“What distinguishes the corporations that carry on growing is their ability to create [new] businesses. They can innovate in their core businesses and build new ones at the same time.” (Alchemy of Growth, 1999).

About horizon planning 
The current model of horizon planning has diverged from its original thesis. Instead of focusing on growth or new revenues, it has been molded into three time horizons based on “level of innovation.” The projects were labeled by time horizon 1, 2 or 3, depending on how far out the returns for the projects were projected to be. What stands out to me in the quote above is the phrase “innovate in their core,” as this is exactly the opposite to the bimodal, dual operating, ambidextrous organization mythology of innovation.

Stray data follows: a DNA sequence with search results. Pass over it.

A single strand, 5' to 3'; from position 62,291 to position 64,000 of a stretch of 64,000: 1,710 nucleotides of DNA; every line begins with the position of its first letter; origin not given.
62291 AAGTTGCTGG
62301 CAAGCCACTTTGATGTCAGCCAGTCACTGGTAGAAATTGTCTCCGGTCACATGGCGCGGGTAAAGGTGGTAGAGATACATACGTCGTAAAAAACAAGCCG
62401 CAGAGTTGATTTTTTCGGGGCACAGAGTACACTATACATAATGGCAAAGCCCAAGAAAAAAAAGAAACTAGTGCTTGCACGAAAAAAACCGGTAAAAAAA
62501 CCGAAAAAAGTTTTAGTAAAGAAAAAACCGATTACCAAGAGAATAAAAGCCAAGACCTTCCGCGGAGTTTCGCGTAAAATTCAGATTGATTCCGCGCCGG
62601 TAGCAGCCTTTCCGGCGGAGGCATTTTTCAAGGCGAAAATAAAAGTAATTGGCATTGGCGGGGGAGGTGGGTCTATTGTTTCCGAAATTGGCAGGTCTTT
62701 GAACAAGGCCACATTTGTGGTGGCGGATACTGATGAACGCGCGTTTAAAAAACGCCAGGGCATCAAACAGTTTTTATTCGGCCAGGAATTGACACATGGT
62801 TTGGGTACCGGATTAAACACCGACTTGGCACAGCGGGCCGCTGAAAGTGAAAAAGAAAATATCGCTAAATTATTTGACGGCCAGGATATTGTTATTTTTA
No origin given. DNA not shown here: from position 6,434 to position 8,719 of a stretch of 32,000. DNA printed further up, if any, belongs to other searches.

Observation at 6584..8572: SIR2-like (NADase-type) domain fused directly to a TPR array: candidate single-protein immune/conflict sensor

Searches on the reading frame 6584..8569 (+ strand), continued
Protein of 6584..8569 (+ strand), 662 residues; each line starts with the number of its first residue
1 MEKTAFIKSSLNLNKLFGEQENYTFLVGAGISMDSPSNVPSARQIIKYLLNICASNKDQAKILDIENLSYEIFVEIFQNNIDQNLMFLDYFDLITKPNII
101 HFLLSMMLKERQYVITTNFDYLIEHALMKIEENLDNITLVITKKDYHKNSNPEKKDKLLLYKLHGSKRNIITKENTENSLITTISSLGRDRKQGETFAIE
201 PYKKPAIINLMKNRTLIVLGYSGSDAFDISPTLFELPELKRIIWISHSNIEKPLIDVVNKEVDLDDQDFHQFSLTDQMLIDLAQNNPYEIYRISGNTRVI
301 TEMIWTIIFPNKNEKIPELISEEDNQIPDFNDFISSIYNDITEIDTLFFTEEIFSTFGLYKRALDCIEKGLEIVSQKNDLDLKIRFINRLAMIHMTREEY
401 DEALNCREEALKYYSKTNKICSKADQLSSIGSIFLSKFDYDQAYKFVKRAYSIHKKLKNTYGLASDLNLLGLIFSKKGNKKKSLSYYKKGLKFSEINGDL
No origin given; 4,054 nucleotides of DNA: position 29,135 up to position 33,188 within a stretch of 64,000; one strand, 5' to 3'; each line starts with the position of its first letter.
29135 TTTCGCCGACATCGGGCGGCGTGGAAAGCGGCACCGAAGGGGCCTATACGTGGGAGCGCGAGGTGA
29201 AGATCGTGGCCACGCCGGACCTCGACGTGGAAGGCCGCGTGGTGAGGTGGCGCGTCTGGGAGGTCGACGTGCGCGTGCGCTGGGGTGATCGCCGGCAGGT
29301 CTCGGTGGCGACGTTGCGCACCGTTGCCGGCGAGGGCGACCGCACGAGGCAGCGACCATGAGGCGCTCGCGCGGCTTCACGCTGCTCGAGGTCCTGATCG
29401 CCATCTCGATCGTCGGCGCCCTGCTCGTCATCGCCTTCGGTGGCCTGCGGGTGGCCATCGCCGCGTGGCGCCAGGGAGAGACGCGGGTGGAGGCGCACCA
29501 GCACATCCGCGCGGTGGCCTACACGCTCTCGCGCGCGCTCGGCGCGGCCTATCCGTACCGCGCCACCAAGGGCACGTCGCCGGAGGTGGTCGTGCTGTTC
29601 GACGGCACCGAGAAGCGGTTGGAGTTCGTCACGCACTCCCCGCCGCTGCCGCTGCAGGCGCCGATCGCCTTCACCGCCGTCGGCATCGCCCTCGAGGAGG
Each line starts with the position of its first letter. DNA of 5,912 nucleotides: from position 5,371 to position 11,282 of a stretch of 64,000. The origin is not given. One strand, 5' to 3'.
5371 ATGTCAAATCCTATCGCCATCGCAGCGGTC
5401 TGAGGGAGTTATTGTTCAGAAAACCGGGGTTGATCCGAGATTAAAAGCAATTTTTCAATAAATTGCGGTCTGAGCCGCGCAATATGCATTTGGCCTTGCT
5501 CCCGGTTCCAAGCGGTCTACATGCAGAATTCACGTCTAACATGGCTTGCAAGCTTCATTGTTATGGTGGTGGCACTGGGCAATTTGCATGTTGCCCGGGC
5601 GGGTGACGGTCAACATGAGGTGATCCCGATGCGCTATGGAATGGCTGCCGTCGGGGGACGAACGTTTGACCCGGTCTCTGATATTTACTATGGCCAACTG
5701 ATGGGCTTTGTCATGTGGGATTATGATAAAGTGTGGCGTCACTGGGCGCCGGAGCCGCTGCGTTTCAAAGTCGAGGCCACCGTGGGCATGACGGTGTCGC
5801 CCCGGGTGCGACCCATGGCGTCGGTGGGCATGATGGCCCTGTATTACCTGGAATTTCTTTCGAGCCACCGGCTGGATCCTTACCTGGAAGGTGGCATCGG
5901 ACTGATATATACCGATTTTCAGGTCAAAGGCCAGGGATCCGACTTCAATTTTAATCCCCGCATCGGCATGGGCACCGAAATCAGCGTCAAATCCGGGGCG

At some point, someone came along and equated horizon 3 to “disruptive” or “breakthrough” innovation, because that’s how long such innovation takes. It followed then, that horizon 2 became incremental or sustaining innovation, and horizon 1 devolved into improving financial efficiency. See our previous post here for more details on horizon planning.

The problem
The fundamental problems with this model is two-fold. First, true innovation is unpredictable, so you can’t lay it out on a time horizon. Second, growth can come from numerous places, not just “innovation.” I would argue, moreover, it’s more likely to come from other places than “breakthrough” innovation.

Growth can come from anywhere. Where is not determined by the tine horizon or the model itself. Companies that prioritize their projects based on the incorrect assumption of “time to ROI” clearly means an inefficient allocation of resources. More on how to fix this next time.

Interested in hearing more about the background of horizon planning? You can listen to Brant’s previous Q&As here.